Just three months after being arrested, in March of 2009, Bernie Madoff pleaded guilty to all 11 federal charges, cementing his future behind bars. While the quick conclusion was a clear win for prosecutors, the lack of a trial left a fairly disjointed narrative. How exactly did he pull it off? When did the fraud begin? Who else, if anyone, was involved?
Nearly five years to the day of Madoff’s arrest, some of the pieces are coming together via the trial of five of his former employees who, unlike Madoff, have pleaded not guilty. While the cases are ongoing, a host of eye-opening allegations have already been made. Here are a few of the headliners.
40-year fraud: Star prosecution witness and ex-Madoff finance chief Frank DiPascali, who, we must note, has already pleaded guilty and is testifying against his former colleagues with the hope of leniency, answered two of the key questions surrounding the Madoff conspiracy. DiPascali, 57, said the Ponzi scheme had been going on for “as long as [he] could remember.” DiPascali began working as a researcher for Madoff when he was just 19, so that’s a long time.
They had to have known: As for who knew about the fraud, one of the key questions in the case, DiPascali said it was “virtually impossible” not to know of the fake trading. Unlike real trading, which takes coordination, phone calls and counterparties, Madoff’s investment advisory unit remained quiet and motionless, according to DiPascali. Rather, Madoff’s longtime secretary Annette Bongiorno would be given a small stack of index cards roughly once a month that contained historical stock prices taken from newspapers, according DiPascali. She never even looked at real-time prices, he said.
Dead is bad for business: As DiPascali tells it, Madoff himself was the one who decided how much each client “earned.” But, to remain believable, there need to be peaks and valleys. So in 1995, when a 20-year client died during a peak, Madoff decided the man had too much money in his account. According to DiPascali, Madoff then instructed two employees to create a new fake account from scratch and pile on fake losses to counter the fake gains. The firm saved around $1.5 million.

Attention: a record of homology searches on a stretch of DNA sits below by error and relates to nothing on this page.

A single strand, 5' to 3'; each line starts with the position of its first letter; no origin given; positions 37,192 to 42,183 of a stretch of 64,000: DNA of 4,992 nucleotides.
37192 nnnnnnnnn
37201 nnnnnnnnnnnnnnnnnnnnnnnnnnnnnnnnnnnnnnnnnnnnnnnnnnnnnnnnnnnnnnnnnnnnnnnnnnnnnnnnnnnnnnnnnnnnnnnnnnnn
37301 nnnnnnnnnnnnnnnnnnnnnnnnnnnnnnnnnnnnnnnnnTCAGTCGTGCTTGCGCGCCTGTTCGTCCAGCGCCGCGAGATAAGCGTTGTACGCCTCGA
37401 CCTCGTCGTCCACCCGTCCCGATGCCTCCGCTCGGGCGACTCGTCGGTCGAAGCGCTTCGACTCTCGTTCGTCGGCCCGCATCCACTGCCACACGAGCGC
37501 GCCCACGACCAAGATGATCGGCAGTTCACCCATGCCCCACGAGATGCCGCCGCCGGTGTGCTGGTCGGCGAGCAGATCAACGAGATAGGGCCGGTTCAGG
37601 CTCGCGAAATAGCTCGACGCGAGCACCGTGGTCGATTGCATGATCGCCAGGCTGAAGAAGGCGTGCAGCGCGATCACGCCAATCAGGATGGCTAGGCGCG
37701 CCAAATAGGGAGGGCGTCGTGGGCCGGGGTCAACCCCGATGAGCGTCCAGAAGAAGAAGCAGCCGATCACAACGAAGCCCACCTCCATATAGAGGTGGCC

Cold Off the Presses: Prosecutors allege one story where a few Madoff protégés were in the middle of an audit and needed to quickly cook up a fake document. Rather than handing it right off the printer, they put the document in the refrigerator to cool it off.
North Pole: In a rather strange back-and-forth, one witness referred to the step-son of operations manager Daniel Bonventre, who also worked at the firm, as a lazy real-life George Costanza from TV’s Seinfeld, only he had a cocaine problem. In a previous trial, Madoff Securities was known as the “North Pole” due to the amount of cocaine that was reportedly consumed there, according to the New York Daily News.
Chubby Cheeks: Exactly how vain was Madoff? In 1992, when the Wall Street Journal ran a story tying Madoff Securities to Avellino & Bienes, an accounting firm that was eventually shut down for fraud, Madoff had one chief concern: the way his ink-dot portrait looked in the paper. "His biggest concern was that the caricature didn't look like him. 'It makes my cheeks look too big,' he said, according to DiPascali.
The friend’s price: Not all clients were treated equally. Beverly Hills money manager Stanley Chais, who helped funnel millions of dollars of other people’s money to Madoff, never lost. Not once. Madoff picked his returns personally.
Winning the lottery twice: Former employee Barry Fleischmann won a $17m lottery jackpot in 2007, a year before the firm went belly up. He asked Madoff if he could invest part of it in the fund, but Madoff demanded the entire sum, according to court testimony. Fleischmann decided against investing, a move that had other employees noting that “he won the lottery twice.”
He was generous, kind of: Bernie Madoff had no policies in place for corporate credit cards, allowing employees to use them to finance trips to Disney World and purchase thousands of dollars of wine. Expenses were reportedly never turned down. And when a former employee needed a home loan but didn’t have the collateral, Madoff reportedly told him to see office aide Joann Crupi and “tell her what you need.” She allegedly cooked up a fake statement that said he had more than $6 million in one of his Madoff Securities account, even though it was in the red.
Hush money: But not all was quiet on the home front. Prosecutors have alleged that two of the defendants in the trial – computer programmers Jerome O'Hara and George Perez –demanded and received hush money after finding out about the fraud, but did nothing to stop it.